05. Alejandro Ferretis and Magdalena Flores in Japon (Reygadas, 2002)
Disguised beneath layers of consummate reconnaissance, Reygadas’ sparsely scripted tale of self-discovery opened surely enough, as an innocuous homage to Tarkovsky and the heart-rending Mexican countryside. But just before going all Malick on us, Reygadas blows up all traces of spiritual jolt and any suggestion of transcendence he might have intimated by propelling a marijuana-smoking 80-year old granny in bed with a depressed, gimpy painter half her age without attempting to conceal anything. Unnecessary, unlikely, unsexy, but we all watched it.

04. Willem Dafoe and Barbara Hershey in The Last Temptation of Christ (Scorsese, 1988)
It’s been called blasphemous, denounced by Christian communities across the world, threatened to be deleted. Yet Scorsese’s The Last Temptation of Christ, a pinnacle of infamous cinema, is not the religious porn film you read about. Christ on the cross is tempted with visions of a life with Mary Magdalene, replete with sex, marriage, and children. Yes, the “sex scene” lasts for a mere few seconds, but it feels longer than that. Just ask Mel Gibson.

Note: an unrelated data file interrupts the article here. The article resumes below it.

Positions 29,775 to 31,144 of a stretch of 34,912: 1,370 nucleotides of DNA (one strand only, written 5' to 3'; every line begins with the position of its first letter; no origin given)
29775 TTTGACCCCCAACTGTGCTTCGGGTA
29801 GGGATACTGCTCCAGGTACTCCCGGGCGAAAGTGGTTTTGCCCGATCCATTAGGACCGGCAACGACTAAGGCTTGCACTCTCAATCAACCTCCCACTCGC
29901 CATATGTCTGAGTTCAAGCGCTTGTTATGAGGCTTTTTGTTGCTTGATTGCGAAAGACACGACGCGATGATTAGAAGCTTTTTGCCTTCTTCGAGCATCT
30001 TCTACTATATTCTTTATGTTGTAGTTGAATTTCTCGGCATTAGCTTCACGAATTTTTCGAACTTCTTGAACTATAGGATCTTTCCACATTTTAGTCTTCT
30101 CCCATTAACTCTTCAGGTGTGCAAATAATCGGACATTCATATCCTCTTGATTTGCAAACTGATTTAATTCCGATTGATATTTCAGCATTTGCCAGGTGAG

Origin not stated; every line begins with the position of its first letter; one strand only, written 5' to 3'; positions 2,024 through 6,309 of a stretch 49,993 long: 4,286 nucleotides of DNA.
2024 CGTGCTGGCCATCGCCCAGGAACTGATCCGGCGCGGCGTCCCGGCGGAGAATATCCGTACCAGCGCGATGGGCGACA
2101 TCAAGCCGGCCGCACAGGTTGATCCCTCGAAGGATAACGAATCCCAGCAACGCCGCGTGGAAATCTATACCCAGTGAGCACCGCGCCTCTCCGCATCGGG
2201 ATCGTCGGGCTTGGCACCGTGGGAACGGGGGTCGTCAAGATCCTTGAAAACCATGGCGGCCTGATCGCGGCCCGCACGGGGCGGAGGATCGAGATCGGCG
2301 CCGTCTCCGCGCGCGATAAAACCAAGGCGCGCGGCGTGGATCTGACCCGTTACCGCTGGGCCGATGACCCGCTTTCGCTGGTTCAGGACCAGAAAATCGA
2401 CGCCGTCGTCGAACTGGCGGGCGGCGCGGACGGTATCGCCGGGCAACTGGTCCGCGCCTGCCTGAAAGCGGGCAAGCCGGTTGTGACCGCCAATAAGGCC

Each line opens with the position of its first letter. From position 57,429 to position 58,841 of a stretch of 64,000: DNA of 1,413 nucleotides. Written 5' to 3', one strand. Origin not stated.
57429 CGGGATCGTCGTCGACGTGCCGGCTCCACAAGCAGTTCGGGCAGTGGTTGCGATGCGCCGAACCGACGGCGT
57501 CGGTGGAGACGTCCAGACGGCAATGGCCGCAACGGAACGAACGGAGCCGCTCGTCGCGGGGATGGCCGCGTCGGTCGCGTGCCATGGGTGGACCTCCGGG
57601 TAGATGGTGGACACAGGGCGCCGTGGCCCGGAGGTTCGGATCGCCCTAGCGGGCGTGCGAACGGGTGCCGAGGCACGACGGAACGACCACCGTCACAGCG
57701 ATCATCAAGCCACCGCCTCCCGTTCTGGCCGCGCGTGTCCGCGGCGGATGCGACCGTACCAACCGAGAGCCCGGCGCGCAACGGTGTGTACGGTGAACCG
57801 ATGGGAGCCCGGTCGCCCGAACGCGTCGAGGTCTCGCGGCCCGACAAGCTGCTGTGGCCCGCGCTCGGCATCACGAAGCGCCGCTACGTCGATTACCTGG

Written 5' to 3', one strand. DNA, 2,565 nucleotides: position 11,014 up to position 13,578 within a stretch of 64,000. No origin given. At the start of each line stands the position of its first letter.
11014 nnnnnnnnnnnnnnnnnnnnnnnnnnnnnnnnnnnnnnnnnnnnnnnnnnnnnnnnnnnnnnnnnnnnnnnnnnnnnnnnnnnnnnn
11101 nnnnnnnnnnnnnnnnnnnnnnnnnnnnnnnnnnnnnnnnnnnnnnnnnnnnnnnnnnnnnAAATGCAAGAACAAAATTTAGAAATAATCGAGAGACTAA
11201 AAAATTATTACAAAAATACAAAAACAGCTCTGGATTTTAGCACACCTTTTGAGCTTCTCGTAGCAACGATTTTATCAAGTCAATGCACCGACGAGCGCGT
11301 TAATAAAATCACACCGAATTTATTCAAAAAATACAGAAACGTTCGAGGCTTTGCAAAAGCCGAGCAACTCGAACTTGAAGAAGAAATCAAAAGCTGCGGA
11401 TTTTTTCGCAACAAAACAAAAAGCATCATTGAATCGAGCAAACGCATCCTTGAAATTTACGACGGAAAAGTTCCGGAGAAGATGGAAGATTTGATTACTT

03. Nacho Pérez and Raúl García Forneiro in Bad Education (Almodovar, 2004)
Classic Almodovar: Two young Catholic-school boys mutually masturbating each other in a Franco-era movie house. While Almodovar was presenting the episode as the outgrowth of emotional repression and educational hypocrisy, it seemed closer to gratuitous fornication to everyone else. But the “ick” factor was shattered by the way Almodovar treated the encounter as more of a fleeting afternoon game than the forbidden sexual awakening of two boys. It still raised eyebrows, but the contextualization of the “incident” was unpretentiously elegiac: somehow, seeing it wasn’t as bad as thinking about it.

02. Isabella Rossellini and Dennis Hopper in Blue Velvet (Lynch, 1986)
An obvious, unavoidable choice. Attempting to distill any of Blue Velvet’s sumptuous complexity down to a few short lines would be like pretending I understand any of The Iliad in original Greek. Frank “I’ll fuck anything that moves” Booth’s curious idea of foreplay was right up Dorothy Vallens’ alley – the crotch-humping, velvet-eating, oxygen-sniffing sadomasochistic rapefest detonated into a reality so perplexing it threatened to clobber our dreams to sanity – and, every now and then, still does.

01. Marlon Brando and Maria Schenider in Last Tango In Paris (Bertolucci, 1972)
When asked to get some butter from the kitchen, little did Jeanne, the 20-year old French nymphet played by a very game Maria Schneider, know dinner would be served “at home.” X-rated on release in ’72, Bertolucci’s Last Tango In Paris had moments sizably more brutal than the butter-through-the-backdoor incident, but none tops it in terms of sheer vulgarity and utter hilarity. Despite emerging from Bertolucci’s own perverted desire to bone an anonymous woman he once saw, thirty years and a million jokes later, the movie remains a staple for both food-lovers and sex fanatics still trying to figure out whether butter is, in fact, better than margarine.


By: Sandro Matosevic
Published on: 2006-05-05